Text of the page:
A new report gives an insight into the experiences and views of Gypsy/Travellers living on social landlords’ sites across Scotland. The research is the final in the series from the Scottish Housing Regulator’s National Panel of Tenants and Service Users.
Most Gypsy/Travellers who took part expressed concerns about their site. The most common concerns were around the overall condition and cleanliness of sites and a view that sites have suffered from a lack of investment. This view was most pronounced for those sites which did not meet the Scottish Government’s minimum site standards.
The research also suggests that Gypsy/Travellers have limited awareness of the minimum site standards. The standards cover physical facilities and services. Just over 1 in 10 of all those interviewed had heard of the standards. Most felt that Gypsy/Travellers would benefit from access to information about them.
Participants said that site location, the mix of residents and sense of community, and on-site wardens were the main positives for current site provision.
George Walker, the Regulator’s Chair, said: “The findings we published today about sites for Gypsy/Travellers add to the growing sense that, in spite of achieving the minimum standards set by the Scottish Government, some of the sites do not adequately meet the needs and cultural requirements of this community.
“The Scottish Government is considering a review of the standards for sites and we see this as an important opportunity to empower Gypsy/Travellers, for them to determine what is required for homes that genuinely meet their needs.”
The report comes as the Regulator publishes updated engagement plans showing that more sites now comply with minimum standards. Sites run by Argyll Community Housing Association, Highland Council and West Dunbartonshire Council now meet the standards. This means that 23 out of 28 sites run by social landlords now meet the standards.
Five sites run by four social landlords still do not meet the standards. The Regulator is continuing to engage with all four landlords.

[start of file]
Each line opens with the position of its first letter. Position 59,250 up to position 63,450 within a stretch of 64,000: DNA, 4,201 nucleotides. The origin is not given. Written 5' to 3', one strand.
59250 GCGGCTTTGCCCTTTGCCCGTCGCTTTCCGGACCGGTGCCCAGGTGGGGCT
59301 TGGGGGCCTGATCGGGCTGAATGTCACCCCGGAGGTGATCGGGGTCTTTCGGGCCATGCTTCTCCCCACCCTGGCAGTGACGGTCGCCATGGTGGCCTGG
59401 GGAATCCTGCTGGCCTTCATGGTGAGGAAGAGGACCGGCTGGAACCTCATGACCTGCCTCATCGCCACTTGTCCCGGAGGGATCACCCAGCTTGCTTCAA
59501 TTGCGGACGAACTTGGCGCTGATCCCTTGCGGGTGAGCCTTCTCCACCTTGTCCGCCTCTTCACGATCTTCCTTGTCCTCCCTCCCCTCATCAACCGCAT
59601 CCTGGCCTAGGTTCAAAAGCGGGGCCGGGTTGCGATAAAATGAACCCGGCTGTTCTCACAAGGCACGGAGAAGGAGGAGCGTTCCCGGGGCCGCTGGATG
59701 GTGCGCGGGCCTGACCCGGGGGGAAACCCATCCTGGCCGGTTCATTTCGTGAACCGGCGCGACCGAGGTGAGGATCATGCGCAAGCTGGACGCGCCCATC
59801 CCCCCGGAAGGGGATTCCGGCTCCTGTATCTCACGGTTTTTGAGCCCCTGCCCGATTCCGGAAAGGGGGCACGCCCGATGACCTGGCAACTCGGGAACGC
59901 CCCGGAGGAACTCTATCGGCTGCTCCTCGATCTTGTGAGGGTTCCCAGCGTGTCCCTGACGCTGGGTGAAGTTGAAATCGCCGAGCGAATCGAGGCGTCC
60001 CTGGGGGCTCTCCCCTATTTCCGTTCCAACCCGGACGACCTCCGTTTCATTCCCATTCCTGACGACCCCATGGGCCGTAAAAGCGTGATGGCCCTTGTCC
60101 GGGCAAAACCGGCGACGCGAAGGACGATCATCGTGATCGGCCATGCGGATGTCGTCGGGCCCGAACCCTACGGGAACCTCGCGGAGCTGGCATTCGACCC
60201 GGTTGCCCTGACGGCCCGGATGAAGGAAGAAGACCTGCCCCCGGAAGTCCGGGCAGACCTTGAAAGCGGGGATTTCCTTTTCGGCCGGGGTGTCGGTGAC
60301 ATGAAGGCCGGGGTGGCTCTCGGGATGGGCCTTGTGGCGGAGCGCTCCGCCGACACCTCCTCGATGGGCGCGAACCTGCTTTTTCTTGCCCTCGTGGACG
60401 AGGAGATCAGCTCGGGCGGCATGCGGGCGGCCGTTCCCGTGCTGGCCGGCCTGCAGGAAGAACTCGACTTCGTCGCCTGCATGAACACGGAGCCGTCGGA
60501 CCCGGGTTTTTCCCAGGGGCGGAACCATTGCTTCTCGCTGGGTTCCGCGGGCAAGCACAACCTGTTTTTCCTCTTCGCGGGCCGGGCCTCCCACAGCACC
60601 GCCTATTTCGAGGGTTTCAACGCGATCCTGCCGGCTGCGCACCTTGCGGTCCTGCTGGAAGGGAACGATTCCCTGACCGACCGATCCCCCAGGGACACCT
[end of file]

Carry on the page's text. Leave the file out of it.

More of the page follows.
The Regulator has also written to all landlords with sites to get further assurance around their compliance with fire safety requirements.
The National Panel research was carried out by Engage Scotland, who run the National Panel on the Regulator’s behalf. Engage interviewed 55 Gypsy/Travellers across 10 sites.
This is the last of four themed reports from the National Panel. The first looked at tenant participation and digital access; the second at the experiences of users of homelessness services; and the third looked at rent affordability.
Today the Regulator has also published a report which gives a summary of all of the recent Panel research.
The Panel has around 425 members. It is open to anyone who is a social housing tenant or uses social landlords’ services. Membership is diverse and includes people from urban and rural areas, across age bands, local authority and RSL tenants.
Anyone interested in joining the Panel should contact Engage Scotland on 0800 433 7212 or firstname.lastname@example.org.
Notes to editors
1. The Scottish Housing Regulator was established on 1 April 2011 under the Housing (Scotland) Act 2010. Its objective is to safeguard and promote the interests of tenants and others who use local authority and RSL housing services. The Regulator operates independently of Scottish Ministers and is accountable directly to the Scottish Parliament. It assumed its full regulatory responsibilities on 1 April 2012. The Regulator consists of the Chair and eight Board members. More information about the Regulator can be found on its website at www.scottishhousingregulator.gov.uk
2. SHR regulates around 160 registered social landlords and the housing activities of 32 local authorities.
3. SHR sets out its approach to regulation in its published Regulatory Framework – Regulation of Social Housing in Scotland.
4. The minimum standards cover two broad areas:
• physical facilities and fabric, including the quality of fixtures and fittings, lighting, heating, and a hot and cold water supply; and
• services provided by the site provider and how it treats site tenants.
5. More information on the minimum site standards is available at https://www.gov.scot/publications/improving-gypsy-traveller-sites-guidance-minimum-sites-standards-site-tenants/pages/3/.
6. SHR’s report on social landlords’ progress towards meeting minimum site standards at October 2018 is available at https://www.scottishhousingregulator.gov.uk/landlord-performance/national-reports/thematic-work/social-landlords-progress-towards-meeting-minimum-site-standards-for-gypsytravellers.
7. Today SHR has published updated engagement plans for Argyll Community Housing Association, West Dunbartonshire Council and Highland Council, whose sites now meet the minimum standards. It has also published updated engagement plans for three of the four landlords whose sites still do not meet the standards - Aberdeen City Council, Aberdeenshire Council, and Scottish Borders Council. It will publish an updated engagement plan for the remaining landlord, Dumfries and Galloway Council, in early September, which will incorporate an update on the outcome of other current regulatory work with this landlord.
8. All of the Regulator’s recent reports from the National Panel of Service Users including the summary of all of its recent research with the Panel are available on its website at https://www.scottishhousingregulator.gov.uk/for-tenants/how-we-involve-tenants-and-service-users